Integra THX Certified DBS-50.2 Blu-ray Player First Look
AUDIO & VIDEO FEATURES
With the glut of Blu-ray players on the market, manufacturers really have their work cut out for them to differentiate their products from the field. The easiest way to do so it to be the lowest price. But only one can be the lowest price (and frankly, we don't think giving up essential features in favor of price is the way to go) so what you need is a very positive price to performance ratio. Name recognition is a good first step - it gets the consumers to look at your box. But if the features and the price don't match up (of if the price seems high for the features offered), then they'll move on. Integra is hoping their new, flagship THX Certified DBS-50.2 has the goods.
First, let's start with price. At $700 MSRP, the DBS-50.2 certainly isn't breaking the bank. A few years ago it would be considered one of the cheapest on the market. Obviously, the THX certification is part of Integra's overall marketing strategy. According to THX:
The THX test bench evaluates color and black levels and video processing to make sure Blu-ray players accurately reproduce the highest resolutions without introducing distracting artifacts, jaggies and video noise. And, THX certification ensures every audio format and technology is tested to make sure your surround sound experience can be reproduced with the fidelity of the original studio mix.
Of course, when we pressed THX, they admitted:
The major focus of the THX Certified Blu-ray Disc Player certification is on video performance. THX engineers conduct in-depth analysis of image quality and signal processing to ensure Blu-ray disc players present accurate color, contrast, and black/white levels without softening the picture or producing digital artifacts. The testing is rigorous, precise and few players can meet our specification. Generally, we believe that the Blu-ray player will be connected via HDMI to an AV Receiver and Display in the home theater chain, eliminating the need to use analog interconnects.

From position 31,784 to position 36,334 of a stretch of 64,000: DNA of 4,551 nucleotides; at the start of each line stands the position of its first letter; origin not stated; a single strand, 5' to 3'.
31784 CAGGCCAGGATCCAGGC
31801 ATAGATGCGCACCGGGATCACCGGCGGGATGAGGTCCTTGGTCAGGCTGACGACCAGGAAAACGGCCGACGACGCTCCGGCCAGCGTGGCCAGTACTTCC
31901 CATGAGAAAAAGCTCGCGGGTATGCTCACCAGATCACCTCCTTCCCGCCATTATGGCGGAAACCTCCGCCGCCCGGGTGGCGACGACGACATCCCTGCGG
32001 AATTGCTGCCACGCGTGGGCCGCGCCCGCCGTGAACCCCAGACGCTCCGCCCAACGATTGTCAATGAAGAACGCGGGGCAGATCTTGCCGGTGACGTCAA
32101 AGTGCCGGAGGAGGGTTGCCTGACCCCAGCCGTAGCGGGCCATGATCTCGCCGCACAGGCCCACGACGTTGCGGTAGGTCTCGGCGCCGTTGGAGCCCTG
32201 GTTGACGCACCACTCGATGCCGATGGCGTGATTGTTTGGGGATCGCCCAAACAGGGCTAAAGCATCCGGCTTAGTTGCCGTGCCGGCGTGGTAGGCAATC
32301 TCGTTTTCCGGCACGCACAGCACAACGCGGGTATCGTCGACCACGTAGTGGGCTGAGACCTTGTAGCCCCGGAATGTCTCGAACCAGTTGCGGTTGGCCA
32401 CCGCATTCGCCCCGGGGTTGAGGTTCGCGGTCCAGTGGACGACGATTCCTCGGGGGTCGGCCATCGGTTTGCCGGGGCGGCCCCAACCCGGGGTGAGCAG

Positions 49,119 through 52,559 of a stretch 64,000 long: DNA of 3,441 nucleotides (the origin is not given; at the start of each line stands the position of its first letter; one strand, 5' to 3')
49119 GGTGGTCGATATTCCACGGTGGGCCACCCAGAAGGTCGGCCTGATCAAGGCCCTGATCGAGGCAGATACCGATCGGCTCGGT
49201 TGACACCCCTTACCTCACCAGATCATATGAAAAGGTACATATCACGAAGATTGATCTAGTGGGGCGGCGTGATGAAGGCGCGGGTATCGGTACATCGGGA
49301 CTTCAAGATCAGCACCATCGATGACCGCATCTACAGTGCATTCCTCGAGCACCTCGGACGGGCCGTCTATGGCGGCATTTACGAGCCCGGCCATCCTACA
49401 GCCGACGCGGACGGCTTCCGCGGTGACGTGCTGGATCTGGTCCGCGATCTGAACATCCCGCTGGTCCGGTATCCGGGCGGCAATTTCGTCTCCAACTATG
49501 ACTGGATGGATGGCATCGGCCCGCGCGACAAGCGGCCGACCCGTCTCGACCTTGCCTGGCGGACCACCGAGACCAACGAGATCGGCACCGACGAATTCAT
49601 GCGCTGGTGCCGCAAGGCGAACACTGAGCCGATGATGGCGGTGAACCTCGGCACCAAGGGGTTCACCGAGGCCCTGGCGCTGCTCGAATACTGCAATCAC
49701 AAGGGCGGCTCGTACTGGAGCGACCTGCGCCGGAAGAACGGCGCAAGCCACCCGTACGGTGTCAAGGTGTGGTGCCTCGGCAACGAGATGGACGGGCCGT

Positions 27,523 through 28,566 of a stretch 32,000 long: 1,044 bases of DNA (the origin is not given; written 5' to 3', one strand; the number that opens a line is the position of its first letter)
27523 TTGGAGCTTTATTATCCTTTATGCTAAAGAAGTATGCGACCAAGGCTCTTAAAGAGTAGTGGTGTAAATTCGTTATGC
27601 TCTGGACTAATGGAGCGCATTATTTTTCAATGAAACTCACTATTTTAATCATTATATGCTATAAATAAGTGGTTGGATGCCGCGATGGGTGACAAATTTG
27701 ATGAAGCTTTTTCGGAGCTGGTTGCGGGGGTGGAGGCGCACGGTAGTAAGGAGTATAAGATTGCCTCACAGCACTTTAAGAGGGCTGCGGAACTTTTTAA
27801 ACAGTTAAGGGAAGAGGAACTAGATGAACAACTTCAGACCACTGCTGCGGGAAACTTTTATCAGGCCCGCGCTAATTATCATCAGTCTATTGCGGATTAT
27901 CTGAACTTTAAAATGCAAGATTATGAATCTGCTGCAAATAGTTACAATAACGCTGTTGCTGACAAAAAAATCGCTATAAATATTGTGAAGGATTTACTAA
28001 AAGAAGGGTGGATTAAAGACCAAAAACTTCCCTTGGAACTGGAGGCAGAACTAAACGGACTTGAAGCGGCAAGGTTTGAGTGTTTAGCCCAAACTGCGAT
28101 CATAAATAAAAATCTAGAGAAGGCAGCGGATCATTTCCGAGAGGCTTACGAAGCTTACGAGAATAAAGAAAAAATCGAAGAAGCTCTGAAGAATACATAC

Which suggests that their audio evaluation is cursory at best. Regardless, consumers see the THX certification on the Integra DBS-50.2 and will associate it with quality. Honestly, the DBS-50.2 is fully of quality components. It has upscaling to 1080p via Marvell Qdeo chipset (the same one slated for the new Oppo BDP-93 BD player) with compatibility with almost all (BD-Video, BD-R ver. 2.0, BD-RE ver. 3.0, BD-ROM, DVD Video, DVD Video DL, DVD-R/RW, DVD-R DL, Audio CD, CD-R/RW) disc types on the market. There is front mounted SD/SDHC Memory Card Slot for Media Content, 1080p/24 Video Output for Full-HD Movie, 297 MHz/12-Bit Video DACs, and 192 kHz/24-Bit Audio DACs.
Of course the DBS-50.2 is BD-Live Profile 2.0 for downloading and accessing online content as well as DLNA 1.5 certified for streaming content from your networked devices (AVCHD, WMA, JPEG, and MP3. The Integra can also stream Netflix, CinemaNOW, and Blockbuster on Demand natively. For integrating with legacy receivers and amps, the DBS-50.2 has 7.1 channel outputs and can natively decode all the major HD audio formats including DTS-HD and Dolby TrueHD. One thing we really like about the player is that all the outputs are active simultaneously. While most consumers are only using one, custom installers may find this a huge plus.
The real question, however, is 3D. The Integra DBS-50.2 sports HDMI Version 1.3a outputs which supports 1080p, Deep Color, x.v.Color, and CEC. HDMI 1.4 is needed for 3D and other newer HDMI functionality. Will consumers want to spend $700 on a player that won't be 3D compatible when they can spend less on a PS3? With focus on functionality and quality (audio, digital video, and analog video circuits are physically isolated from each other), not to mention not having to deal with using a console as a player... maybe.
The THX Certified Integra DBS-50.2 has a lot of features consumers and custom installers like to see in the Blu-ray player at a low $700 price tag. With HDMI 1.3a, physically separated circuits, Marvell Qdeo upscaling and quality components, there is little not to like. While some consumers will wonder at the lack of 3D support, others won't care. While we would have liked to have seen SACD and DVD-A support, we recognized that we are in the minority. With DLNA 1.5 and THX certification, integrated Netflix, CinemaNOW, and Blockbuster streaming, and 297 MHz/12-Bit Video, 192 kHz/24-Bit Audio DACs, and 7.1 channel analogue outputs, there is something for everyone. If you are looking for something a little cheaper, Integra has also announced the DBS-30.2 with a similar feature set without the Marvell Qdeo upscaling (still upscales but uses a different chipset) and 7.1 analogue outputs for $500.
For more information, please visit www.integrahometheater.com.
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